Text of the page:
A retroflex, apico-domal, or cacuminalconsonant is a coronal consonant where the tongue has a flat, concave, or even curled shape, and is articulated between the alveolar ridge and the hard palate. They are sometimes referred to as cerebral consonants—especially in Indology.

<span class="mw-page-title-main">Voiceless retroflex fricative</span> Consonantal sound represented by ⟨ʂ⟩ in IPA

The voiceless retroflex sibilant fricative is a type of consonantal sound used in some spoken languages. The symbol in the International Phonetic Alphabet that represents this sound is ʂ which is a Latin letter s combined with a retroflex hook. Like all the retroflex consonants, the IPA letter is formed by adding a rightward-pointing hook to the bottom of ⟨s⟩. A distinction can be made between laminal, apical, and sub-apical articulations. Only one language, Toda, appears to have more than one voiceless retroflex sibilant, and it distinguishes subapical palatal from apical postalveolar retroflex sibilants; that is, both the tongue articulation and the place of contact on the roof of the mouth are different.

In phonetics, a trill is a consonantal sound produced by vibrations between the active articulator and passive articulator. Standard Spanish ⟨rr⟩ as in perro, for example, is an alveolar trill.

In phonetics, a flap or tap is a type of consonantal sound, which is produced with a single contraction of the muscles so that one articulator is thrown against another.

<span class="mw-page-title-main">Guttural R</span> Type of rhotic consonant ("r sound")

Guttural R is the phenomenon whereby a rhotic consonant is produced in the back of the vocal tract rather than in the front portion thereof and thus as a guttural consonant. Speakers of languages with guttural R typically regard guttural and coronal rhotics to be alternative pronunciations of the same phoneme, despite articulatory differences. Similar consonants are found in other parts of the world, but they often have little to no cultural association or interchangeability with coronal rhotics and are (perhaps) not rhotics at all.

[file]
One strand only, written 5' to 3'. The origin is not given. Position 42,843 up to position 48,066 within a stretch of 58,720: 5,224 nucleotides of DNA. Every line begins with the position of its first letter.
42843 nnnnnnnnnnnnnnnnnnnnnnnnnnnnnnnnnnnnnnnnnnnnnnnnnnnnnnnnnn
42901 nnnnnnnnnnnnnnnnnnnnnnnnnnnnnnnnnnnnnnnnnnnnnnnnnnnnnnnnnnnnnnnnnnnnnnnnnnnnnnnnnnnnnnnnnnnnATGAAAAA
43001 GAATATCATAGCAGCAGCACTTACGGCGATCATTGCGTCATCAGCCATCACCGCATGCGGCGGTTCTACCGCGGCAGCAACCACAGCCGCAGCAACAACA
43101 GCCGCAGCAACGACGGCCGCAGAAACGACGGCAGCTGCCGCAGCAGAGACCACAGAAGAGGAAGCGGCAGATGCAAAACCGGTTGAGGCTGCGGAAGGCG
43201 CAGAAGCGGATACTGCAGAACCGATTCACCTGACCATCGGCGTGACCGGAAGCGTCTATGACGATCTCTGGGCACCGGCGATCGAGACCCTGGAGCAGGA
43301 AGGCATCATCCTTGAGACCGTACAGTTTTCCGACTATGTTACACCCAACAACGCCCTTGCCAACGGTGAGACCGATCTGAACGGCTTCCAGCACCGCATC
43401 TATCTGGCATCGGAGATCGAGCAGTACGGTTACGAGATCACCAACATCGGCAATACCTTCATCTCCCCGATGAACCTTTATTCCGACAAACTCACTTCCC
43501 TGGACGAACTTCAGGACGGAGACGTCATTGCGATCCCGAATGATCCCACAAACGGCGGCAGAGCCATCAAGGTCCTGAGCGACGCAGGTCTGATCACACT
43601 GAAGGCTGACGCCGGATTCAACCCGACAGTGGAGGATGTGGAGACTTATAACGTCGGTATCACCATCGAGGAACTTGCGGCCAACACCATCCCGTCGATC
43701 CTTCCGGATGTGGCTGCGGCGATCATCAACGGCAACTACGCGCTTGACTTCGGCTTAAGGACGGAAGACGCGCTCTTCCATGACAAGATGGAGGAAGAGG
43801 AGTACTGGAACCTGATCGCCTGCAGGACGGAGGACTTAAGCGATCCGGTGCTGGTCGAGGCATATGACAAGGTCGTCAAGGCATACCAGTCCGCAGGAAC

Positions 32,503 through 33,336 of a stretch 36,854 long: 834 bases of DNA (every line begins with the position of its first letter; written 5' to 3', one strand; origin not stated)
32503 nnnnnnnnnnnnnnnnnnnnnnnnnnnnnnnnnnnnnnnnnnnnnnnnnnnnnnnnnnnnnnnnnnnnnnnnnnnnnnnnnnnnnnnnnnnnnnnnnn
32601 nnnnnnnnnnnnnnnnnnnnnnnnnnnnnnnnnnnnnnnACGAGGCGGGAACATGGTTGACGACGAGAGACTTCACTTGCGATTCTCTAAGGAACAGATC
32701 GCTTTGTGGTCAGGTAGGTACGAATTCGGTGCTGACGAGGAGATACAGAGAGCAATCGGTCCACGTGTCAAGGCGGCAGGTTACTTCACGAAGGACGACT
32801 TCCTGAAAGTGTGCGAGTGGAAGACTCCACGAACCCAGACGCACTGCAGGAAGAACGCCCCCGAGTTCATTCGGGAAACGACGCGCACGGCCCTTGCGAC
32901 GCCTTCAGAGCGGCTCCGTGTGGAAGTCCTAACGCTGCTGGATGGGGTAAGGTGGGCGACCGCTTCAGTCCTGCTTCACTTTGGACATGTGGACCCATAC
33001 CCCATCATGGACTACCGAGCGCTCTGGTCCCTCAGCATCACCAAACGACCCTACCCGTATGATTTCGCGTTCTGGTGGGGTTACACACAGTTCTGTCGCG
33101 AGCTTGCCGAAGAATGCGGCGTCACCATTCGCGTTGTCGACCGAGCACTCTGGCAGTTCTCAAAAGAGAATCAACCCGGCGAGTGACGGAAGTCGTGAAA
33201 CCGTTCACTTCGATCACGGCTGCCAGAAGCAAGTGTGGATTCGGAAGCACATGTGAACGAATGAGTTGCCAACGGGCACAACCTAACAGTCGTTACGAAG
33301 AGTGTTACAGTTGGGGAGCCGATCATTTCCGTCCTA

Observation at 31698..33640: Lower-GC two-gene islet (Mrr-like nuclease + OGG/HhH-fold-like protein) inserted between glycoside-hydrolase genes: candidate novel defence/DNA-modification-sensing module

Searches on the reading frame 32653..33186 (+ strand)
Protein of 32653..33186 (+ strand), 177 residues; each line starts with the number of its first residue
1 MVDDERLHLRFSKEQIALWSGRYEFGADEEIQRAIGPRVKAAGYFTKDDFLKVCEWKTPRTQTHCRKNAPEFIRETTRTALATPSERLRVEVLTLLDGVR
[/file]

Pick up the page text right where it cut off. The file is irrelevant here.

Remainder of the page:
<span class="mw-page-title-main">Voiced retroflex trill</span> Consonantal sound represented by ⟨ɽr⟩ in IPA

The voiced retroflex trill is not a single consonant quality but a sliding cluster sound within the time of a single segment. It has been reported in Toda and confirmed with laboratory measurements. Peter Ladefoged transcribes it with the IPA symbol that is normally associated with the retroflex flap, ɽ. Although the tongue starts out in a subapical retroflex position, trilling involves the tip of the tongue and causes it to move forward to the alveolar ridge. Thus, the retroflex trill gives a preceding vowel retroflex coloration, like other retroflex consonants, but the vibration itself is not much different from an alveolar trill. Thus, the narrower transcription ɽr is also appropriate.

South Dravidian is an outer branch of the Dravidian languages family. There have been slight differences in the way Dravidian languages are grouped by various Dravidian linguists ; Krishnamurti calls Tamil-Tulu as South Dravidian I, Telugu-Kui as South Dravidian II and Tamil-Telugu as South Dravidian. South Dravidian in turn branches off into Tamil–Kannada and Tuluic. The languages that constitute the Tamil–Kannada branch are Tamil, Kannada, Malayalam, Irula, Toda, Kota, Kodava, and Badaga and the languages that constitute the Tuluic branch are Tulu, Koraga, Kudiya, Bellari.

Tamil phonology is characterised by the presence of "true-subapical" retroflex consonants and multiple rhotic consonants. Its script does not distinguish between voiced and unvoiced consonants; phonetically, voice is assigned depending on a consonant's position in a word, voiced intervocalically and after nasals except when geminated. Tamil phonology permits few consonant clusters, which can never be word initial.

Kota is a language of the Dravidian languages with about 900 native speakers in the Nilgiri hills of Tamil Nadu state, India. It is spoken mainly by the tribal Kota people (India). In the late 1800s, the native speaking population was about 1,100. In 1990, the population was only 930, out of an ethnic population of perhaps 1,400, despite the great increase in the population of the area. The language is 'critically endangered' due to the greater social status of neighbouring languages. The Kota language may have originated from Tamil-Kannada and is closely related to Toda language. The Kota population is about 2500. The origin of the name Kota is derived from the Dravidian root word 'Ko' meaning Mountain.

<span class="mw-page-title-main">Voiceless alveolar trill</span> Consonantal sound represented by ⟨r̥⟩ in IPA

The voiceless alveolar trill differs from the voiced alveolar trill only by the vibrations of the vocal cord. It occurs in a few languages, usually alongside the voiced version, as a similar phoneme or an allophone.

Konda-Dora, also known simply as Konda or Kubi, is a Dravidian language spoken in India. It is spoken by the scheduled tribe of the Konda-Dora, who mostly live in the districts of Vizianagaram, Srikakulam, and East Godavari in Andhra Pradesh, and the Koraput district in Odisha.

The pronunciation of the phoneme in the English language has many variations in different dialects.